Broadway.  What a place!  Street after street house theater after theater where some of the world’s greatest singers, dancer, and actors tell memorable stories day after day to adoring audiences.  Just about 3 weeks ago, I was one of the members of their adoring audience.

Now I know by saying that, some of you are wanting to deduct “man-card” points from my score sheet.  Listen, when you can hardly bench press more than the bar at the local health club and struggle to do anything that requires tools off my peg board in the garage, attending broadway musicals is hardly the greatest threat to my masculinity.  So regardless of what anyone says, I want to plainly state the facts here:  I am a man, and I like Broadway shows.  OK, now that we have that over with, I’ll continue.

At the end of each Broadway show, at the conclusion of the final song, a curtain call is held.  While the music plays, and a familiar song from the show is sung and danced to, members of the cast each reappear on the stage so that the adoring crowd (yes that’s me) can stand and deliver a raucous standing “O” in appreciation.  I was thankful for this opportunity because after 2 or 3 hours of entertainment, I felt a special bond with a few of the characters.

Real life, however, is not always like Broadway.  Seldom do people in real life sing their conversations with one another or dance their way down the grocery aisle at Homeland.  Also, all too frequently, real life robs us of our chance to have a curtain call with those we love.  Reading the book of Acts reminds me of that.  The historical books of the New Testament (Matthew, Mark, Luke, John, and Acts) are full of stories about the Apostle Peter.  He is a beloved character as a result.  If you read these books, you no doubt identify with Peter in some ways, and would love the chance to give him a proper send off at the end of the book.  Instead of giving Peter a curtain call, however, he simply disappears.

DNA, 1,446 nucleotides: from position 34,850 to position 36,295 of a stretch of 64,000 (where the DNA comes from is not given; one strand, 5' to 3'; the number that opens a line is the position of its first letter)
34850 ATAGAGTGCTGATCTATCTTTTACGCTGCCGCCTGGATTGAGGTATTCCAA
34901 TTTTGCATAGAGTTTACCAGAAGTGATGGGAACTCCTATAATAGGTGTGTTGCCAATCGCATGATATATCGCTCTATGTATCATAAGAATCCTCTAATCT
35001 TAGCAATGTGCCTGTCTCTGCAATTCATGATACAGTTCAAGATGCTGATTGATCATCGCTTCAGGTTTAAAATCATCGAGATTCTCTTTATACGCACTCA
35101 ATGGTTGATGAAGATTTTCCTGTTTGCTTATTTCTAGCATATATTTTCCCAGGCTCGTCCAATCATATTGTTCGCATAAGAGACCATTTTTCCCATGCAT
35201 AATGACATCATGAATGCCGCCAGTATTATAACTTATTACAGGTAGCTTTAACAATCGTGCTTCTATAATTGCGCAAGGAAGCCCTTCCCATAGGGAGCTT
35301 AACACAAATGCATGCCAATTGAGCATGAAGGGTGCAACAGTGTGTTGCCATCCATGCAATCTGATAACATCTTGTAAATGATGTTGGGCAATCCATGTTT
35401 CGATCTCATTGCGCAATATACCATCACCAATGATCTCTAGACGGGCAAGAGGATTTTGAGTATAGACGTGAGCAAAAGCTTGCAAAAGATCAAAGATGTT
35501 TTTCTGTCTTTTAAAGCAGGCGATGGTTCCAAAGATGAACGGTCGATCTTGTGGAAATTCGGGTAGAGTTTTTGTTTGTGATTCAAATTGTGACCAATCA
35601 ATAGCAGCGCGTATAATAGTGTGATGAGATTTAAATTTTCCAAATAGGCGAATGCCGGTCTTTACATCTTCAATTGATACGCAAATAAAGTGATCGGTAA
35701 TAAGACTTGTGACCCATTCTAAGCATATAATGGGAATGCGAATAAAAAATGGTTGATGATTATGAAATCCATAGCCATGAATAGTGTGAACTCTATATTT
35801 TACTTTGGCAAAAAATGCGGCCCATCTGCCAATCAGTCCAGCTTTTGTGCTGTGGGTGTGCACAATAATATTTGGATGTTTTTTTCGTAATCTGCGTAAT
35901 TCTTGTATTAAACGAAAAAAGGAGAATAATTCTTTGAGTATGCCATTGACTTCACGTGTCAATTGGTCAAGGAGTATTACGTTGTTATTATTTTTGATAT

For those of you who also enjoy Broadway, this is like Ga-Linda just not showing up for Act II of Wicked or like Mary Poppins not returning to 17 Cherry Tree Lane after intermission.  At some level you are left wondering, “What happened to them?”

This Sunday at Wildwood, we are going to be concluding our series entitled “Hope Restored” on the Apostle Peter.  In doing so, we are going to look at the final scene that Peter is a part of in the New Testament historical books.  We will do this by looking at Acts 12:1-17.  You can read ahead if you would like . . . just as you read, maybe go ahead and start your standing “O” for Pete early, because he does not make an appearance after this time.

Though we will not talk much about this aspect of it on Sunday, I think it is important for me to answer the question, “Why do we not get more info about Peter in Acts after chapter 12?”  The answer to me is quite simple:  the book is not about Peter, it is about Jesus.  The book is also not about Paul or James or John.  It is about Jesus.  Jesus works through all these men, and the book of Acts tells THAT story, not just the story of individuals.  The plot moves along with a selective history of how Jesus takes the Gospel from Jerusalem to Judea, Samaria, and to the uttermost part of the world through His work through His followers lives.

Hope to see you Sunday as we take a look at this famous jailbreak.

One thought on “Curtain Call

  1. Thanks alot mark for nourishing our souls. I get to listen to your sermons and am encouraged and built up.

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